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J Support Oncol. 2004 Mar-Apr;2(2):145-55.

The emerging role and needs of family caregivers in cancer care.

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Department of Pain Medicine and Palliative Care, Beth Israel Medical Center, First Avenue at 16th Street, New York, NY 10003, USA.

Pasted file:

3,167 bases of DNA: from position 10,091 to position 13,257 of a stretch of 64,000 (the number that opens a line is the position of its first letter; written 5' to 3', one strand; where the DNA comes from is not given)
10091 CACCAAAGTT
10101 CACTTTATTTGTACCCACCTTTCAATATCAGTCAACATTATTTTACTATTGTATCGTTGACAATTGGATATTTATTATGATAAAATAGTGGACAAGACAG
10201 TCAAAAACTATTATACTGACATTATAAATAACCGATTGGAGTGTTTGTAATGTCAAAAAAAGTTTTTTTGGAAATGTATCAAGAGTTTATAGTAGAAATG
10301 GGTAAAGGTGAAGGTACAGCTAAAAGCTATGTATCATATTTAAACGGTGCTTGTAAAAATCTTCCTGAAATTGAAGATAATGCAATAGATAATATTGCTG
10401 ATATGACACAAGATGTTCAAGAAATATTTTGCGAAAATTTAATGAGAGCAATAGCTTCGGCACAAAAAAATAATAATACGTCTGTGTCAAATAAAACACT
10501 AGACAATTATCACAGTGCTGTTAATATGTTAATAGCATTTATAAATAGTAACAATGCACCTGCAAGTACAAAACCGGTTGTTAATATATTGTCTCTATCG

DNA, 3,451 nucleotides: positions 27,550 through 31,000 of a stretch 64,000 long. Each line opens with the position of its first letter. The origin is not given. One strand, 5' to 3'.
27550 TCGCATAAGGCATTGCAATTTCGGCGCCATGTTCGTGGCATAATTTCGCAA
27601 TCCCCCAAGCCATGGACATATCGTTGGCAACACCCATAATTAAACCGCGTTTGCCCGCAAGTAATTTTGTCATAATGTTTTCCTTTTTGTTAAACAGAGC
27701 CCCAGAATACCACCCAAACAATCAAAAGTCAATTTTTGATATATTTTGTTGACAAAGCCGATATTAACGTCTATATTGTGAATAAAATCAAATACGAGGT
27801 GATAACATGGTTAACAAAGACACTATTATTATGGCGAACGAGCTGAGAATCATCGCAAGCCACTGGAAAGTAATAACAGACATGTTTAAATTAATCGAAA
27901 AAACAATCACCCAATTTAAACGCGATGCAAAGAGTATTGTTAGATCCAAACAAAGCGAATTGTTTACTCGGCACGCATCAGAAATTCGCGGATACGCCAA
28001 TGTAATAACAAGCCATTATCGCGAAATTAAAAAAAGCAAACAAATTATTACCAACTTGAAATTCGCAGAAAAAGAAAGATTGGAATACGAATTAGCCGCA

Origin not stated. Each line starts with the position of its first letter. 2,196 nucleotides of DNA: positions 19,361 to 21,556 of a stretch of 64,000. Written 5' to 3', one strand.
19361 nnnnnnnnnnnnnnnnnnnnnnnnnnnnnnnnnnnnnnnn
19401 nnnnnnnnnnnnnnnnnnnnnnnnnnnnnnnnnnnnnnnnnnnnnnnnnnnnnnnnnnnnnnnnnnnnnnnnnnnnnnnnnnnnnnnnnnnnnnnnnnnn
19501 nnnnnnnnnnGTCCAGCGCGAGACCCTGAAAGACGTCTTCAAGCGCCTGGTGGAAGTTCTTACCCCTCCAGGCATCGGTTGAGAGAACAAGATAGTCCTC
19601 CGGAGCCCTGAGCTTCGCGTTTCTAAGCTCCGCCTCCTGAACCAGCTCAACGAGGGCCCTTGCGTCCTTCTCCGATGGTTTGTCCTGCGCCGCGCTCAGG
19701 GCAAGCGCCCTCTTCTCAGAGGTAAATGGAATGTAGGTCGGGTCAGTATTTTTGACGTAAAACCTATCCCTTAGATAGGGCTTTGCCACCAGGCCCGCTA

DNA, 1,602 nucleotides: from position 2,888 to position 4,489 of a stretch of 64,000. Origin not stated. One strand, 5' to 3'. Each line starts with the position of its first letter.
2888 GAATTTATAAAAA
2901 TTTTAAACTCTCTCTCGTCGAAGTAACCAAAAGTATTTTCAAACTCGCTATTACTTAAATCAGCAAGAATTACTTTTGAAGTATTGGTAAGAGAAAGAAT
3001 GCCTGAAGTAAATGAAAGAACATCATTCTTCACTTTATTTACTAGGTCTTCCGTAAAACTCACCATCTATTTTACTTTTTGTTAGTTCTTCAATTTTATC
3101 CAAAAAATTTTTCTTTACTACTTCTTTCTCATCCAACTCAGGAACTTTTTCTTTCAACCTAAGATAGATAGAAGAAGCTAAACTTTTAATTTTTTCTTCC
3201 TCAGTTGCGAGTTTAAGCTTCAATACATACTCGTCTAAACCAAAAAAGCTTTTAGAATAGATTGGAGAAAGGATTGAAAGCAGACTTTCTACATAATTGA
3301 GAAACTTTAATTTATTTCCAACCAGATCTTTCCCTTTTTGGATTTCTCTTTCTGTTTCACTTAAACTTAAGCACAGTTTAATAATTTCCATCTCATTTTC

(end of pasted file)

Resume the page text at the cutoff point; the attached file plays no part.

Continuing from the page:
Involvement of family caregivers is essential for optimal treatment of cancer patients in ensuring treatment compliance, continuity of care, and social support, particularly at the end of life. The diagnosis of cancer presents a major crisis not only to the patient but also to the patient's primary caregiver. Caregivers often assume this role under sudden and extreme circumstances, with minimal preparation and uneven guidance and support from the healthcare system. The primary setting for the delivery of care to patients with cancer has shifted from the hospital to the home as a result of increased use of outpatient services for cancer treatment, shortened hospital visits, longer survival,and the trend for caregivers to accommodate patients' desire to be cared for at home for as long as possible. Caring for a family member with cancer poses significant challenges, with considerable psychological and physical consequences for the caregiver. Family caregiving has gained attention in the past decade with growing realization that support for family caregivers benefits the caregiver, the patient, and the healthcare team. This article will attempt to provide an understanding of the multifaceted role of caregivers in cancer care, describe the impact of this role on the caregiver's quality of life, impart an understanding of the caregiver's burden and unmet needs, highlight adaptational requirements of caregivers along the disease trajectory, and describe interventions for providing support to nonmedical persons caring for patients with cancer.

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